Much as we may hate to admit it and don’t want to think about it, our burning of fossil fuels and releasing carbon dioxide into the atmosphere increases the greenhouse effect. This results in climate change. It costs us. Local costs include the loss of agriculture in the Yakima Valley as less summer snowmelt is available for irrigation because more winter precipitation falls as rain in a warmer climate. National costs include the billions of dollars the U.S. government spends annually on imported oil and subsidies to the fossil fuel ...
It is hard not to wonder what kind of impact $3.7 billion — the amount President Obama has requested to deal with the child migrant border crisis — might have on the traumatized children of Chicago’s South Side.
Jack Fagan, Mike Fagan, and I co-sponsored the Two-Thirds-For-Taxes constitutional amendment initiative this year and worked really hard for the past six months leading its’ signature drive. We recently announced that that effort fell short this time. Initiative 1325 had a single goal: To let the voters decide on a constitutional amendment requiring a two-thirds vote of the Legislature or majority vote of the people to raise taxes.
As is his wont, President Obama is treating the border crisis — more than 50,000 unaccompanied children crossing illegally — as a public relations problem. Where to photo op and where not. He still hasn’t enunciated a policy. He may not even have one.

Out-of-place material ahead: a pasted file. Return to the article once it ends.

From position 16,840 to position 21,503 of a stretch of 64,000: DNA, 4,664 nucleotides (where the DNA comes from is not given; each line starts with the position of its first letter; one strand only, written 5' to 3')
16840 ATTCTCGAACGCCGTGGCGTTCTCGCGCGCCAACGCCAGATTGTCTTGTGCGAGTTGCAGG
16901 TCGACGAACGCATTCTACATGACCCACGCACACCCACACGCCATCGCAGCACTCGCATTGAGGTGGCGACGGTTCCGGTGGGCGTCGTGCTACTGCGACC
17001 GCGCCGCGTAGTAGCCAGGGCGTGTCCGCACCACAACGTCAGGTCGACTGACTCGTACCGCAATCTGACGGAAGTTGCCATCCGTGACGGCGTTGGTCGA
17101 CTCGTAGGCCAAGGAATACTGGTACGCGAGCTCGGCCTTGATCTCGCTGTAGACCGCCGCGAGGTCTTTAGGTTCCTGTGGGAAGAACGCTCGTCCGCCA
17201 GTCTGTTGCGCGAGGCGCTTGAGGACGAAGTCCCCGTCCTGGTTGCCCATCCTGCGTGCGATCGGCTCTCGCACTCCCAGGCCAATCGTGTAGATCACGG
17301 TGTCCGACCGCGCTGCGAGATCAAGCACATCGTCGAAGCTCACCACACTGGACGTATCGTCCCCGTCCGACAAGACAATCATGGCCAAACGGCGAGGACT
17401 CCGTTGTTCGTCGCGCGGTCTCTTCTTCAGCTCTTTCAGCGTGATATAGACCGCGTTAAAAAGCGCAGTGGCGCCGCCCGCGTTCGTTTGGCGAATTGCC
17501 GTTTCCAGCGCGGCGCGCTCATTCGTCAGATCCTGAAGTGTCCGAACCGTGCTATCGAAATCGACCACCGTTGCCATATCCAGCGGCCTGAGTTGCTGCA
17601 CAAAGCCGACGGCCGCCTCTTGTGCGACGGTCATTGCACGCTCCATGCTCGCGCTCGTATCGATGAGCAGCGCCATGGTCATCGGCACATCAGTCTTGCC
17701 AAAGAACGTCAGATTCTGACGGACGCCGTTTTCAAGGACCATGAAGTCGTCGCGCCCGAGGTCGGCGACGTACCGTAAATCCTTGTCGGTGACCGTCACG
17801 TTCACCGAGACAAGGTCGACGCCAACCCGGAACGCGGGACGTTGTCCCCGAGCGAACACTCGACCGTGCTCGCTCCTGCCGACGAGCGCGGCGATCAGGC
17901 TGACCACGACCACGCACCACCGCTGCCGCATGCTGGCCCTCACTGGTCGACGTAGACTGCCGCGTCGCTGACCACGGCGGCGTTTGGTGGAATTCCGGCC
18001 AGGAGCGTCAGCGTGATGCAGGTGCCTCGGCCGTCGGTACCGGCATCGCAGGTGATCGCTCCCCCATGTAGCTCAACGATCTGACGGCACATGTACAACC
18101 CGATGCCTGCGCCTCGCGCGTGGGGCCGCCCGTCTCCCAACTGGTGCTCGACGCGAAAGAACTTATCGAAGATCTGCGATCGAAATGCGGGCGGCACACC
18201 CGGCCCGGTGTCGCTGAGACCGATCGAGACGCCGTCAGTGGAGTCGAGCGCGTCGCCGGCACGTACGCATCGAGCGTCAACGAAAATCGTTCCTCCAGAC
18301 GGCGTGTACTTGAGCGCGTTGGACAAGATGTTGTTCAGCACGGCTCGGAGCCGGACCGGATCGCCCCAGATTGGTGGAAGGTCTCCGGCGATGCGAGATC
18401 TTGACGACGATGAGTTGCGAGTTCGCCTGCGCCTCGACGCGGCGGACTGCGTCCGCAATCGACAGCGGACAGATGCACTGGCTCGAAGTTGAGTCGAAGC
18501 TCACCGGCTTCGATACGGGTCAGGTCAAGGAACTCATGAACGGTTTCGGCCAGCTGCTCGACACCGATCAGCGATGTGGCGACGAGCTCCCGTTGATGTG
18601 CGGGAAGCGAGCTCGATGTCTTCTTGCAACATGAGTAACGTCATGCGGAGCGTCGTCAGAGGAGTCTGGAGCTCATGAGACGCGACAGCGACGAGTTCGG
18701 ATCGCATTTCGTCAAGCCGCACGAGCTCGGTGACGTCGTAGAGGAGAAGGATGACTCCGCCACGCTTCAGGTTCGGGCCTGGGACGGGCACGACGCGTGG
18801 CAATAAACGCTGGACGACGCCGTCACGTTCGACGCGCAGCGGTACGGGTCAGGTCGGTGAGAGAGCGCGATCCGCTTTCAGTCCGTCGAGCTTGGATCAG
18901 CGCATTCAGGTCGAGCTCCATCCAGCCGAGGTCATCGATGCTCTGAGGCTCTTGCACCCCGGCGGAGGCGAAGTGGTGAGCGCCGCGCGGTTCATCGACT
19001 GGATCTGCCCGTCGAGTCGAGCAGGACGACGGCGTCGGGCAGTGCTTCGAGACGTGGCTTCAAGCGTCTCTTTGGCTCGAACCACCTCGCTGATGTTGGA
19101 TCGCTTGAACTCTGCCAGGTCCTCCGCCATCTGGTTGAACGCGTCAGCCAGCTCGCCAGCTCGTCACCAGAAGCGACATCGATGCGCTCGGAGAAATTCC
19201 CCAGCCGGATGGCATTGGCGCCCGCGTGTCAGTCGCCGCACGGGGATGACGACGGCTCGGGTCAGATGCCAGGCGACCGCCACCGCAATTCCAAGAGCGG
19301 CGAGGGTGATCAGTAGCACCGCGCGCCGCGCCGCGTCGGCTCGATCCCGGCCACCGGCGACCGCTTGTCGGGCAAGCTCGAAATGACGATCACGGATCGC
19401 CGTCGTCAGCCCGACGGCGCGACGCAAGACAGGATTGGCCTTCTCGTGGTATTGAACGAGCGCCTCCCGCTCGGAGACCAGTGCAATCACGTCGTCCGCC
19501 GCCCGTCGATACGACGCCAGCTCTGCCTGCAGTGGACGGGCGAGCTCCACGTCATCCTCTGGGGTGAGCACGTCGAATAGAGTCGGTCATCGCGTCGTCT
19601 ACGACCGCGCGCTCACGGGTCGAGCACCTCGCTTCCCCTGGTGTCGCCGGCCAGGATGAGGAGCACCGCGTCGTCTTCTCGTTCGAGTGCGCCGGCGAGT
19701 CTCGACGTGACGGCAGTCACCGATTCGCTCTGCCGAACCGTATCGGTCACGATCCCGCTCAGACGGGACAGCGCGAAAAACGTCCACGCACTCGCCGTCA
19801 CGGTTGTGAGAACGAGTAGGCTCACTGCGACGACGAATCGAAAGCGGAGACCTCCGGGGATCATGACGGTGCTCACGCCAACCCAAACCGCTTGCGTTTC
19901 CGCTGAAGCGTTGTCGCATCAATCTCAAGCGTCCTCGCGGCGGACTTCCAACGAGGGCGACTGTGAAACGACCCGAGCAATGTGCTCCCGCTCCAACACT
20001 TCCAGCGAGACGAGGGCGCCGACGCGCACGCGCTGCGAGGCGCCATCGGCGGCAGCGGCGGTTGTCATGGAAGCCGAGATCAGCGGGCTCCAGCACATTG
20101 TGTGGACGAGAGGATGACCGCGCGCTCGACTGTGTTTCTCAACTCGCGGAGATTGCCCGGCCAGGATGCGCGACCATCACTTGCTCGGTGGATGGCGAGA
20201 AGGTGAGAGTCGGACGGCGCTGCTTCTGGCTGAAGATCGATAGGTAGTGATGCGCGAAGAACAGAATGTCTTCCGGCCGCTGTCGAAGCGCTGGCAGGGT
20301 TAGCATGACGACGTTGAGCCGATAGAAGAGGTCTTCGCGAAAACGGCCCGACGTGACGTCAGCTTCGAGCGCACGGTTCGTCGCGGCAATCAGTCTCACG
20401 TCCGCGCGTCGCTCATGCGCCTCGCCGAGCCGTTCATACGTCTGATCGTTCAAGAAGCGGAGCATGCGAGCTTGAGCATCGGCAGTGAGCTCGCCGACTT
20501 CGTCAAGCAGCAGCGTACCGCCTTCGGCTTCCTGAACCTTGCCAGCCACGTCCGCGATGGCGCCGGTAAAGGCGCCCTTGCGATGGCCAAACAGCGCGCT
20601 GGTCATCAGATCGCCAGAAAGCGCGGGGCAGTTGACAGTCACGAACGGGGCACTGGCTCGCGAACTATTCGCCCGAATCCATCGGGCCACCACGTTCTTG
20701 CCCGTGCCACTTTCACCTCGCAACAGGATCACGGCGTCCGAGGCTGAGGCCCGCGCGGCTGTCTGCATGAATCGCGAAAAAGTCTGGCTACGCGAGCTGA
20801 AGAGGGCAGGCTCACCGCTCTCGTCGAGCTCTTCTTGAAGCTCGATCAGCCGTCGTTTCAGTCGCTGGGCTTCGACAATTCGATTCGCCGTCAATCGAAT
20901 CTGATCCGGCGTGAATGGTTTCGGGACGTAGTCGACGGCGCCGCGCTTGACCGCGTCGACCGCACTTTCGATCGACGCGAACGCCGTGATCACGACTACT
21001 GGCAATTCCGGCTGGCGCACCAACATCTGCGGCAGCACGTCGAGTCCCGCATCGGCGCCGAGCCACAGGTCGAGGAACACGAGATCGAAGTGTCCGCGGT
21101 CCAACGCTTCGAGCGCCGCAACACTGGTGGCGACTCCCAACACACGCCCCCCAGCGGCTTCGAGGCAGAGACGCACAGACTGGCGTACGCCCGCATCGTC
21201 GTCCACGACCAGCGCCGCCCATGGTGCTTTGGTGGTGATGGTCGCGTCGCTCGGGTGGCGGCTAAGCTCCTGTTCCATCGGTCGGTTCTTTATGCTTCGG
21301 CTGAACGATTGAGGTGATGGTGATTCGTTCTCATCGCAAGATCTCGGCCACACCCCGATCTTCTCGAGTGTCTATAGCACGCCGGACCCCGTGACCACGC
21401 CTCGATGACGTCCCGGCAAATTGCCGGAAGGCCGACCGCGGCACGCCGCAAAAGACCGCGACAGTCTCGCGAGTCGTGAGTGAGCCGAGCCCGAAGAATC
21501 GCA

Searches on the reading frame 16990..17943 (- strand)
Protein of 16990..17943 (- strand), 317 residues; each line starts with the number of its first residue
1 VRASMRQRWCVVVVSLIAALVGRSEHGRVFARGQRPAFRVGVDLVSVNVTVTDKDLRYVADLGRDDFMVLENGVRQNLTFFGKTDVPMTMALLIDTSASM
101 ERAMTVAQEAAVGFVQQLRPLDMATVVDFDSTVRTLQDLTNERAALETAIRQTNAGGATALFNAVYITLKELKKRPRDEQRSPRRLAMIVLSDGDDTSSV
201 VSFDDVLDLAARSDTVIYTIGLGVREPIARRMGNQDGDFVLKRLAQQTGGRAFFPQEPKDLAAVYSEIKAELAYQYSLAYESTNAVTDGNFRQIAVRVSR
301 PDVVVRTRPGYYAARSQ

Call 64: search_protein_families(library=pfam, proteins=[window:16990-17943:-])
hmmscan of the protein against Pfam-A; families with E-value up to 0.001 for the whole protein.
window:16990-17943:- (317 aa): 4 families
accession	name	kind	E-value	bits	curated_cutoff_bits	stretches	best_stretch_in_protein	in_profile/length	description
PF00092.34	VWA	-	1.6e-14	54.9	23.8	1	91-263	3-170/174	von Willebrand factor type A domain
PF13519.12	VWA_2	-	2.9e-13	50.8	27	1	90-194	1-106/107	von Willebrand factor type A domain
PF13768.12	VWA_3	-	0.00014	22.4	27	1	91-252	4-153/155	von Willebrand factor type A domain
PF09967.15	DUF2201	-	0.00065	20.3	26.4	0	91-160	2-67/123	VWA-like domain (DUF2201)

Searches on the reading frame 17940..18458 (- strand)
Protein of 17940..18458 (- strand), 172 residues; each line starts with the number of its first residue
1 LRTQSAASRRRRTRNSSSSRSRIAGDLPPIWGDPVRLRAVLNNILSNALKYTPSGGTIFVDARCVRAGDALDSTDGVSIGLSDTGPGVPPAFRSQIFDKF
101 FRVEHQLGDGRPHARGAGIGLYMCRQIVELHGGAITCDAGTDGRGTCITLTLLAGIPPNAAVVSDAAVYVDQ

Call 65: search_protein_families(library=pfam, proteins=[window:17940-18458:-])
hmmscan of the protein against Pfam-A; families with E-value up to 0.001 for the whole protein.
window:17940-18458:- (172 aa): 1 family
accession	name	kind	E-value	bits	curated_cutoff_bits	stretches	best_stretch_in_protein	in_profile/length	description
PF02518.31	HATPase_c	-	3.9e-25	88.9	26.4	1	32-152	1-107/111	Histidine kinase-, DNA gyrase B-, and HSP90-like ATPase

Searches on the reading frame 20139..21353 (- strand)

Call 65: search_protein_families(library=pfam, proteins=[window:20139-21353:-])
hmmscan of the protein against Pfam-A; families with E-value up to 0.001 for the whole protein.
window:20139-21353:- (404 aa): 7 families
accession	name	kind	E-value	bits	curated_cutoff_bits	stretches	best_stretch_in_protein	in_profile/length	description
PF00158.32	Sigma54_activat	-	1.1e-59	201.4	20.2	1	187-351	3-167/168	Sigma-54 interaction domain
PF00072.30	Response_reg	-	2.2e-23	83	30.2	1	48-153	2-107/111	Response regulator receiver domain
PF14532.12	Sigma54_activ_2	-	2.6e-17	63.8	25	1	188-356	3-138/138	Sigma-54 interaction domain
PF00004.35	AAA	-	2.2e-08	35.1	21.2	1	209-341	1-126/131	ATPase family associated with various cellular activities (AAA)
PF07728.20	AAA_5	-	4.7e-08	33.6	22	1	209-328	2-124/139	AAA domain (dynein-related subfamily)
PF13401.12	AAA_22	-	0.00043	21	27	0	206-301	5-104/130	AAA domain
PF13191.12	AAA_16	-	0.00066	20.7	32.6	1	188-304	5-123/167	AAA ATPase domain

Even those who believe the National Security Agency’s vacuum-cleaner surveillance of electronic communications does not trample privacy rights should be troubled by this practical implication: If you try to know everything, you end up knowing nothing.
In mid-June, we had the distinct pleasure of shaking the hands of Wenatchee Valley College graduates for both the Wenatchee and Omak campuses. From short-term certificates to two-year associate degrees, 683 Wenatchee students and 100 Omak students earned an award during the 2013-14 academic year. All now hold a credential that proves they have completed a course of study to prepare them to enter the next phase of their adult lives, whether a career or continued higher education.
Even when Supreme Court decisions are unanimous, the justices can be fiercely divided about fundamental matters, as was demonstrated by two 9-0 rulings last week. One overturned a Massachusetts law restricting speech near abortion clinics. The other invalidated recess appointments that President Obama made when the Senate said it was not in recess. In the first, four justices who concurred in the result rejected the majority’s reasoning because it minimized the law’s constitutional offense. In the second, four justices who concurred with the court’s judgment that Obama had exceeded his ...
The Supreme Court this week admonished the Environmental Protection Agency for overreaching in regulating greenhouse gases. The Clean Air Act covers polluters that emit 250 tons per year (or in some cases, 100 tons). This standard makes no sense if applied to greenhouse gases. Thousands of establishments from elementary schools to grocery stores would be, absurdly, covered. So the EPA arbitrarily chose 100,000 tons as the carbon dioxide threshold.